San Luis La Herradura, El Salvador, April 14 (IPS) – A group of coastal communities in El Salvador are betting on sustainable development as a form of life that does not overexploit natural resources that have been shrinking due to years of government neglect and a lack of environmental awareness, using tools ranging from stoves Environmental cooking to reforest mangroves.
“We have learned to live better with the environment, to use it but without diminishing it, especially the mangroves; without mangroves there would be no fish in the wetlands,” said Daniel Mercado, chair of the local development committee in San Luis La Herradura. IPS.
The coastal villages of these and other surrounding municipalities are located in the Estero de Jaltepeque, a complex ecosystem where a variety of animal and plant species live in mangrove forests, water bodies, and wetlands.
El Estero is a nature reserve covering 934 square kilometers of watershed in the coastal region of central La Paz, in this Central American country of 6.8 million people.
Around 600 families in these communities received support to promote a sustainable development model that has yielded good results. The investment of more than $ 400,000 came from the Global Environment Facility’s Small Grants Program.
Many of these people now use environmentally friendly stoves, such as rocket stoves: circular stoves require very little wood and produce very little smoke.
In addition, the firewood comes from live fences made from Gliricidia sepium trees, which provide firewood and thus protect the mangroves from people looking for fuel.
Complementary to the rocket stove is the so-called magic stove, which is a round box made of polystyrene, a material that retains heat.
Once the soup or stew is boiled on the stove, place the saucepan on a magic stove and cover, and the cooking is complete. This saves both wood and time, as people can do other chores in the meantime.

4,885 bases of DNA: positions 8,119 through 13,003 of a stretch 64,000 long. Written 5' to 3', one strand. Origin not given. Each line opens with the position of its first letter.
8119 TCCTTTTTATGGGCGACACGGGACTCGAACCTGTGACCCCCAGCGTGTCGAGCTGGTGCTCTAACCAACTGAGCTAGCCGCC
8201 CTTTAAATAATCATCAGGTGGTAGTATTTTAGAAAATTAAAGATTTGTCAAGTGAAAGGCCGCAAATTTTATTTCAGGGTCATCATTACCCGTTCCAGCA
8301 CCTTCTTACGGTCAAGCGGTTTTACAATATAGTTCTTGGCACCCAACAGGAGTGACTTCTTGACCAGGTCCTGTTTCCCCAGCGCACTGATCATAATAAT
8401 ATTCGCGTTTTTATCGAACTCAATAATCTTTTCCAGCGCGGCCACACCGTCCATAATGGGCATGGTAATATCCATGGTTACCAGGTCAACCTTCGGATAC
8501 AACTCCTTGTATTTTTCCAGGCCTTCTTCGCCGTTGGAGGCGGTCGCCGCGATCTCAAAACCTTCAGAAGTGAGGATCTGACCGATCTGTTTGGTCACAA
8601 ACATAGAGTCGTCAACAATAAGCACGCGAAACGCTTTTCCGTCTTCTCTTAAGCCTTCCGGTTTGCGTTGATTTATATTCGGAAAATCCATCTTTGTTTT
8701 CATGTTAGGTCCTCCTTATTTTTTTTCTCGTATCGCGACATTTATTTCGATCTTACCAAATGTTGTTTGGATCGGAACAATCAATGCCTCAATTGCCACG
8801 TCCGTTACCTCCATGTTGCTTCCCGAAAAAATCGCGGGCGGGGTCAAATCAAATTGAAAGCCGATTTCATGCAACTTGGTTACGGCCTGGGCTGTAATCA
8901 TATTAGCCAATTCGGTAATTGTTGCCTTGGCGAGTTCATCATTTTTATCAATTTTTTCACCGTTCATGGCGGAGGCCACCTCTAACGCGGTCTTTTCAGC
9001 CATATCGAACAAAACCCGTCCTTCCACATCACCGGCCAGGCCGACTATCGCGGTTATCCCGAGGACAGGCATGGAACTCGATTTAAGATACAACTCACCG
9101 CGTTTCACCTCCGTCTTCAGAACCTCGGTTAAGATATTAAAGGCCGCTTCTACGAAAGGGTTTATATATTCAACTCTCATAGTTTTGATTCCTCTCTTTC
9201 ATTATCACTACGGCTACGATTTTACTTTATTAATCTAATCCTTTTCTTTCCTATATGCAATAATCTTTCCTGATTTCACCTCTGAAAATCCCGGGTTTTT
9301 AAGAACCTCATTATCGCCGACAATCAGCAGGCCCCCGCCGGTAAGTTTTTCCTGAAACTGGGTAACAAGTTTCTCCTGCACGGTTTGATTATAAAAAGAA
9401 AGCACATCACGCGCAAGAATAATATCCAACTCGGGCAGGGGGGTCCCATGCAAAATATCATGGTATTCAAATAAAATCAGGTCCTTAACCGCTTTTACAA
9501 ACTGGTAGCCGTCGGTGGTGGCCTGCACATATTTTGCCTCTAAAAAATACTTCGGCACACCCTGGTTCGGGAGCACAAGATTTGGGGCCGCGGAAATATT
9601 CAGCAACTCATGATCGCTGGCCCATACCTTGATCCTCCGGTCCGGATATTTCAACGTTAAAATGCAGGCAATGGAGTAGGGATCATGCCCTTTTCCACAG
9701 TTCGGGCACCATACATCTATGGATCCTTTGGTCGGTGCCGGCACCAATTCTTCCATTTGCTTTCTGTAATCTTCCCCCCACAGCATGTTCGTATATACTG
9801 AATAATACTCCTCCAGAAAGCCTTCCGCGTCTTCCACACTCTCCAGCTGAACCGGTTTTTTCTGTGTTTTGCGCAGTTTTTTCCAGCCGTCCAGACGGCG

Solar-powered ovens have also been introduced, consisting of a box with a lid that acts as a mirror that directs sunlight inward, covered with metal sheets.
Other components of the project, which ended in 2018, include implementation of sustainable agriculture and fisheries.
The beneficiaries had to work in mangrove planting in order to receive support from the program. As a result, 500 hectares of mangroves have been preserved or restored and sustainable practices have been implemented on 300 hectares of marine and terrestrial ecosystems.
However, maintaining mangroves remains a challenge because people from other communities come to cut down trees, and government authorities do little to prevent this, Mercado said.
In any case, sustainable development can be savored in the food cooked on environmental stoves and in other initiatives being carried out along the Pacific coast of this small Central American nation, where awareness of the need for sustainable development is growing among the local population.
For more information, you can read this story: Recipes with a taste of sustainable development on the coast of El Salvador.
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